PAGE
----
The Deal: Western Digital Dives Deeper Into Flash Storage

NEW YORK ( The Deal) -- Data drive maker Western Digital Corp. ( WDC) will acquire VC-backed flash storage business Virident Systems Inc. for $685 million, the companies announced Monday, Sept. 9.

The deal underscores the heightened interest in development of flash storage technology in recent years by both venture capital and large strategic players, such as EMC ( EMC), Hewlett-Packard ( HPQ), Dell ( DELL) and others, as flash memory deployments increase in corporate networks and data centers.

"Virident brings key experience, advanced technology, and leading products into the fold to strengthen this effort. We are a market- and customer-driven company and will continue to look for ways in which to innovate and add value in the changing digital marketplace," said Western Digital president and CEO Stephen Milligan on a Monday conference call discussing the deal.

Milpitas, Calif.-based Virident was founded in 2006 and employs about 175 people, including 120 engineers. About 75 of these are software developers, Western said.

The target holds about 75 patents and has some operations in Bangalore, India. Its technology has virtualization, database, cloud computing and Web applications. The transaction gives the target a $645 million enterprise value less its expected cash on hand at the deal's closing.

Virident CEO Mike Gustafson will join Western as senior vice president and continue to lead Virident while reporting to Mike Cordano, president of subsidiary HGST, the buyer said. Western Digital will fold the target into HGST.

The deal, which should close in the fourth quarter, expands Virident's presence in enterprise solid-state drives, Western said. The market for these drives is predicted to grow from $2.5 billion in revenue worldwide in 2012 to $7 billion in sales by 2017, according to a May 2013 report from market research firm International Data Corp.

"After continued study of this space, HGST concluded that solid-state memory for the enterprise and cloud is a strategic high-growth opportunity for it and its customers," said Milligan on the conference Monday.

Western in December 2008 inked a development agreement with Intel ( INTC) to build solid-state technology, "to create a presence and then seize the opportunity," said Cordano on the conference call. "We saw the potential for enterprise SSD's, when they were still in a nascent state," he added.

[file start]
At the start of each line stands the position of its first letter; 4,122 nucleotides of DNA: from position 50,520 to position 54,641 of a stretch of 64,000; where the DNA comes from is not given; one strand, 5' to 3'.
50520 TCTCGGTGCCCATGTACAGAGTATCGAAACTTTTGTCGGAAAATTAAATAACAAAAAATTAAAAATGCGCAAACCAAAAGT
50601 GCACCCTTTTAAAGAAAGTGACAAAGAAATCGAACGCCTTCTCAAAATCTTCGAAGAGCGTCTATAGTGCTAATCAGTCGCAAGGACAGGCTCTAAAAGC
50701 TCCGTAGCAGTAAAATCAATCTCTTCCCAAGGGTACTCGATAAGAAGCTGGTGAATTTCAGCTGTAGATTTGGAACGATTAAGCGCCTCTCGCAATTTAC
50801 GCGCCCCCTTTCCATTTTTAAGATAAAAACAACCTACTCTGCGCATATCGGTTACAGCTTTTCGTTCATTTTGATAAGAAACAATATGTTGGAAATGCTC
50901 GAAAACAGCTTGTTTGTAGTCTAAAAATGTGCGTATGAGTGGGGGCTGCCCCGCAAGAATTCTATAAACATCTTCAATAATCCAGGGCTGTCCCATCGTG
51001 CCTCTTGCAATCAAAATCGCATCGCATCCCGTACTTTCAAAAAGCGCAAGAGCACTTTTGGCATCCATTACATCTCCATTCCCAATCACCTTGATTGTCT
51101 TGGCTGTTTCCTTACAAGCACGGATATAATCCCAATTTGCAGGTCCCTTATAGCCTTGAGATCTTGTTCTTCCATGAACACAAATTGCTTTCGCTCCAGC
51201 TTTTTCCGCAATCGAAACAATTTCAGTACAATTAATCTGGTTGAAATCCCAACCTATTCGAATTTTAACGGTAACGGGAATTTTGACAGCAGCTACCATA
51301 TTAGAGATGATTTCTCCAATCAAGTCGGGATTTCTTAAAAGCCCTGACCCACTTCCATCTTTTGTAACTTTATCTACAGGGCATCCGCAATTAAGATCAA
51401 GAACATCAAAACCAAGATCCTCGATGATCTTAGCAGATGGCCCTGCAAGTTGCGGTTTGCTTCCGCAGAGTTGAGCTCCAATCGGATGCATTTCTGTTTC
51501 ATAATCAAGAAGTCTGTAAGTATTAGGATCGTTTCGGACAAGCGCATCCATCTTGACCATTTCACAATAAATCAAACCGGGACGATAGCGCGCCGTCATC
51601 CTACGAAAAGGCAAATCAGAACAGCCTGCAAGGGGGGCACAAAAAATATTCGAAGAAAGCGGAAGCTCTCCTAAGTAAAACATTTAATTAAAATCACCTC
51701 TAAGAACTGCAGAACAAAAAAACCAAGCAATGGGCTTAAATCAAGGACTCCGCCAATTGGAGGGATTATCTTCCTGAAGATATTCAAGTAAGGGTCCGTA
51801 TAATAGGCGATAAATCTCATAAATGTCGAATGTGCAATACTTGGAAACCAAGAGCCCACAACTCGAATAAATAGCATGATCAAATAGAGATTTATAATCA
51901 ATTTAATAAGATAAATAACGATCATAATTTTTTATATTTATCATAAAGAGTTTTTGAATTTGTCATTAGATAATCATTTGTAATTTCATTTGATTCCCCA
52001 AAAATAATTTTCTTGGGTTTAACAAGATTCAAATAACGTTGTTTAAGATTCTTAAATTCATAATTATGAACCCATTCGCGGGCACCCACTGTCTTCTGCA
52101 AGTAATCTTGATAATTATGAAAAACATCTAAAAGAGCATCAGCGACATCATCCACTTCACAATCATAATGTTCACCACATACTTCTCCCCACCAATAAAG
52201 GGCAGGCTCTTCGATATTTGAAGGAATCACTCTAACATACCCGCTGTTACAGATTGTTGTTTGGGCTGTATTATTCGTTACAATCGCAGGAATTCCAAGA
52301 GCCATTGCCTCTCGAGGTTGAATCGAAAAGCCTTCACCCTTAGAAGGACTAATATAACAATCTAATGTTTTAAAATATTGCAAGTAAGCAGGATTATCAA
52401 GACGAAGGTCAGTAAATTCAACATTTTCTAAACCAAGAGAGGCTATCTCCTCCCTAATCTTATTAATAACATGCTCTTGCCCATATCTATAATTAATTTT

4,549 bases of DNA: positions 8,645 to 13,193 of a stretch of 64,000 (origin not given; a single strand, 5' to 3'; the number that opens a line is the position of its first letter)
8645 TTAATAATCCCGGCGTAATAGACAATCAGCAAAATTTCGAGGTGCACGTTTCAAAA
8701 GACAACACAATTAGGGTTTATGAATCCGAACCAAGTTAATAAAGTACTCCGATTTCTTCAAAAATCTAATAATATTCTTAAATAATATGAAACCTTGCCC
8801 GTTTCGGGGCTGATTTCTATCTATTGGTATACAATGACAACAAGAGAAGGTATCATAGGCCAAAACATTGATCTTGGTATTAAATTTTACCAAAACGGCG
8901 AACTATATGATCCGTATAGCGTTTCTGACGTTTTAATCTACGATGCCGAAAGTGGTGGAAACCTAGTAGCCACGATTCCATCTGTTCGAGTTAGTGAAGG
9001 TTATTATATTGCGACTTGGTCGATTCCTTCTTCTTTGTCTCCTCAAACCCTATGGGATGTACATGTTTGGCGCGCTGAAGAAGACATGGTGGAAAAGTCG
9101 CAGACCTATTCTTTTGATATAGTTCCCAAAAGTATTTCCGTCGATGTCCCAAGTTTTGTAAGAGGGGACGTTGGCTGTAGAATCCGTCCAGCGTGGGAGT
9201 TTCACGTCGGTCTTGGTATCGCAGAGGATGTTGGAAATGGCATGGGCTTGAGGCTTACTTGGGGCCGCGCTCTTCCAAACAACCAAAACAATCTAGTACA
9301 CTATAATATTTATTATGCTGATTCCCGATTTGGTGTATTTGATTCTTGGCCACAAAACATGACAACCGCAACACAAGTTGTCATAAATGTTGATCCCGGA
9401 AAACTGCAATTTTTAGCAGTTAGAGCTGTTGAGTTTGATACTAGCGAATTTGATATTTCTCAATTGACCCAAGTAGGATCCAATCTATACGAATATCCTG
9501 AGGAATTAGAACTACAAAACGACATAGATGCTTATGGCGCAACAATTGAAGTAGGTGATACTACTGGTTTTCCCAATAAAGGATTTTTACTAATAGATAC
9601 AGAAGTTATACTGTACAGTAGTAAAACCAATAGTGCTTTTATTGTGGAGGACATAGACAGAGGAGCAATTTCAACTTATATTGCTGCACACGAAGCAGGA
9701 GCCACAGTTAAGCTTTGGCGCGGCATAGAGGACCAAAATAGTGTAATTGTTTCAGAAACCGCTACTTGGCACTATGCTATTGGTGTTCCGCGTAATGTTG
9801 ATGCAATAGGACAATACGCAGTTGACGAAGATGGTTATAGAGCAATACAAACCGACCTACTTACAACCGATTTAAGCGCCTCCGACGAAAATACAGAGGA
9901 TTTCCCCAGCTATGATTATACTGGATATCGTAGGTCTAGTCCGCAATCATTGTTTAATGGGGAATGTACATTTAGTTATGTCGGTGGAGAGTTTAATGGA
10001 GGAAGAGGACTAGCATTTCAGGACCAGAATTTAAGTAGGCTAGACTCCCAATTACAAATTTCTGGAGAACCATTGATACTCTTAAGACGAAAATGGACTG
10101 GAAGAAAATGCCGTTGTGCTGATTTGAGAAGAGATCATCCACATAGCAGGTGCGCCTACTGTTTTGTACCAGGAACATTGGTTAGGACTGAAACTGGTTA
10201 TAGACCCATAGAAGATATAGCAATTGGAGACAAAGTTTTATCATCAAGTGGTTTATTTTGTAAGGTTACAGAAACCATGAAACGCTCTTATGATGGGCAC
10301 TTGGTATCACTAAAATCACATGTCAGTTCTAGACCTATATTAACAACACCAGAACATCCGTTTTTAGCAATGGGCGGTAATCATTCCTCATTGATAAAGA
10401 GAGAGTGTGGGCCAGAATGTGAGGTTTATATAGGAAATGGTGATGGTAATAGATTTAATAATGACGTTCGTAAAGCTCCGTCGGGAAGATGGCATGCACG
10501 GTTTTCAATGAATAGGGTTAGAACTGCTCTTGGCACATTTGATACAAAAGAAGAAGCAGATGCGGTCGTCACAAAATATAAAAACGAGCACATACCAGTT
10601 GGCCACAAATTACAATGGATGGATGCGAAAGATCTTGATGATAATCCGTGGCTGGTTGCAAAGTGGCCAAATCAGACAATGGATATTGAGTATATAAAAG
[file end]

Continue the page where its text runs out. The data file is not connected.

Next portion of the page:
Western Digital's most recent significant deal was its $340 million purchase of solid-state drive manufacturer sTec ( STEC) on June 24. A month later, Western bought Lincoln, Mass., storage software business VeloBit for undisclosed terms.

"This acquisition is a logical portfolio addition to the previously announced acquisitions of sTec and Velobit in our view," wrote Robert W. Baird & Co. analyst Jayson Noland Monday of Virident. "WD expects the recent Virident, VeloBit, and sTec acquisitions to be jointly accretive by early 2015. We estimate the Virident revenue run-rate at $50 million to $100 million. This deal was likely competitive and appears expensive on a revenue multiple basis, particularly given some sTec IP overlap."

Western also made capital investments in the space; in March it was part of a $45 million Series B financing for San Jose, Calif. solid-state drive maker Skyera.

Solid-state flash drives, which operate electronically, without moving parts, are said to perform better than magnetic drives with spinning disks.

RBC Capital Markets Corp. advised Western Digital, while Steve Miller, Jack MacDonald, Michael Altmin, Nicholas Tuosto, Fred Luminoso, Chase Thomet, and Michael Chang of Bank of America Merrill Lynch advised Virident on the deal. William Sorabella and Stefanie Wool at Kirkland & Ellis LLP were counsel to RBC on the deal.

Investors in Virident include Hercules Technology Growth Capital Inc., Artiman Management LLC, Sequoia Capital, Intel, and Cisco Systems ( CSCO).

Virident didn't return calls.

Western Digital shares rose 60 cents, or 0.92%, to $65.59 on Monday afternoon.

Written by Thomas Zadvydas

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